On Careers And Business
This is a quick article having seen a guy on Reddit talking about his agency copywriting work, how much raise should he ask for and whether or not he could ask for a 10% raise from his junior copywriting position.
This makes me want to clarify some thoughts on the agency/traditional job role versus freelance in regards to skills gained and the potential for earnings. I’ll have to write better thoughts on this at some point, but it is Sunday so it’ll wait.
Note: I haven’t talked about direct response copywriting versus creative copywriting here. That’s elsewhere on the site. This is just about job v. freelance/business.
Careers are all about linear growth. You start as a junior making £20k. Then you move up to a mid-level position making £30k before hitting the senior positions which start at £40k, for instance.
Obviously, you’ll need to adjust this for your profession, your location and the morons online who think they’re getting £500k straight out of college because they did computer studies or whatever, as well as the guys who straight up lie about their income. (Unless of course everyone on the internet lives in an oasis of inflated wages somewhere and I just haven’t found it, which might be true.)
What you’ll notice above is that your growth is linear. You spend ten years and command more wages. Unfortunately, a curse of the modern age is that if you stay in the same company, you’re guaranteed to get stuck on rung one.
You have to change jobs every three years or so to get a decent career going, because internal promotions aren’t common like they once were. Nobody is going to pay you more once they’ve already got you for forty hours a week. They’ll just give you more responsibility and when it comes to be time for performance management, they might give you a 5% pay rise.
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Now Back To The Regular Programming Schedule…)
This isn’t the way to riches. It’s linear and it’s stable (provided you don’t lose your job, which should work into your calculations too) but it’s not going to dramatically improve your income.
Now, I’m not going to be one of those idiots who posts a picture of a lion and says, “If you have a career you are a slave, not a real man AND you deserve life to beat you down. Guys like me who take control of our destiny are the real heroes!”
… because that’s retarded.
There’s Only One Way To Exponentially Increase Your Value And Income
If you want stable, secure income and are happy to increase it in gradual increments over the course of years whilst hopping through jobs and networking and all that stuff, then a career might be for you. That’s fine and I won’t judge you for that. We all have different goals, needs and everything else.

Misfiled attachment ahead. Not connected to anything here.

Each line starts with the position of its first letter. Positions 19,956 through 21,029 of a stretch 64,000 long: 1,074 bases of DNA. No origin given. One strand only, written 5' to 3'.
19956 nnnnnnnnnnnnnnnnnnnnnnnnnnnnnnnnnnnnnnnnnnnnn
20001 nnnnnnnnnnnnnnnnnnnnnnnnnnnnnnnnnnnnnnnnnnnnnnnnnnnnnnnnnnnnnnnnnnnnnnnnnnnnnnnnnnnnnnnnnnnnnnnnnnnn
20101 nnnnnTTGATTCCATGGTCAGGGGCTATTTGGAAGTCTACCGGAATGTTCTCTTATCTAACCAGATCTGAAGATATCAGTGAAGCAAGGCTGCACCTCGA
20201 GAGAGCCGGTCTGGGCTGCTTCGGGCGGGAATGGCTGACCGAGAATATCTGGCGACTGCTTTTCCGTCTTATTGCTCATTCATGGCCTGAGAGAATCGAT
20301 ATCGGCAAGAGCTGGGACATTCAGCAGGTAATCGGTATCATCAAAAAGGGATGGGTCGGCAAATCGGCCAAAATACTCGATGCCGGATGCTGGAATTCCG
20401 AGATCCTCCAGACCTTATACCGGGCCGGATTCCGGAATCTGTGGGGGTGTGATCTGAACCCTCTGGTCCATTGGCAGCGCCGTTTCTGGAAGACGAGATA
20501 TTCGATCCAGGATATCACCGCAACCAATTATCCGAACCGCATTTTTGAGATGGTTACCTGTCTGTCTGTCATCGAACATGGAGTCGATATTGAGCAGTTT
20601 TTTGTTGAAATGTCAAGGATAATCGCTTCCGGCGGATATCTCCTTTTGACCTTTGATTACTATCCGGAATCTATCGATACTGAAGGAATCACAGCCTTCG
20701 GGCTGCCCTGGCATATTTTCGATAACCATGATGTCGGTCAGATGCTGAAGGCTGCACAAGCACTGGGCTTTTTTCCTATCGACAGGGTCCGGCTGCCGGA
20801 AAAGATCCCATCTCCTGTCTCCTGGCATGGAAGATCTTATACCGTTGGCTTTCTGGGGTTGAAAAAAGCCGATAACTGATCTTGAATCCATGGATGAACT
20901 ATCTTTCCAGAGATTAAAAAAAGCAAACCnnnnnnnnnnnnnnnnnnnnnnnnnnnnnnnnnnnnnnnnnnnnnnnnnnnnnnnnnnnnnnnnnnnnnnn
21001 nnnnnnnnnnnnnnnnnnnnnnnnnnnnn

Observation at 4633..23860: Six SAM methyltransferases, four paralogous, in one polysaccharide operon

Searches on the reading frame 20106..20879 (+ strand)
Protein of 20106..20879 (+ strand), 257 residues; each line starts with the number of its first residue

What I am saying is that you aren’t going to dramatically increase either your value or income by following that path.
To increase your value dramatically, you need to learn and do things commercially that you’ve never done before. If you’re a copywriter in an ad agency, you might work on a creative promotion. That’ll give you new skills the first time you do it and over a handful of times, you will get better.
But you aren’t going to stick at the same job and constantly be earning for different services and in different ways.
Most likely, you’re going to do the same stuff until you leave.
Increase Your Earnings Exponentially
To increase your earnings – same thing. As an employee, you can’t negotiate your wage (much) based on employment.
If you are paid $50k a year in a NYC ad agency, you might create a slogan or advert that generates millions of dollars… for your ad agency and their client. You’re still making the $4k a month they always pay you.
The upside of this is that you make that $4k whether you’re good, rubbish, productive or unprofitable. The downside is that you don’t get a piece of the millions.
As a business owner – or even high end freelancer – you get a piece of the pie in exchange for a ton of other complicated things:
- More responsibility
- The task of getting the work
- Higher risk
- Less security (once you account for the fact that at a job your boss can fire you)
….and so on.
You cannot just say to a boss at a job “I want 10% of the profits on this project” and expect to get it. You can if you’re a freelancer and if you’re a business owner you get whatever profits you make. This can mean nights where you have no money, but it can also mean there’s the upside for exponential earnings.
Make your choice.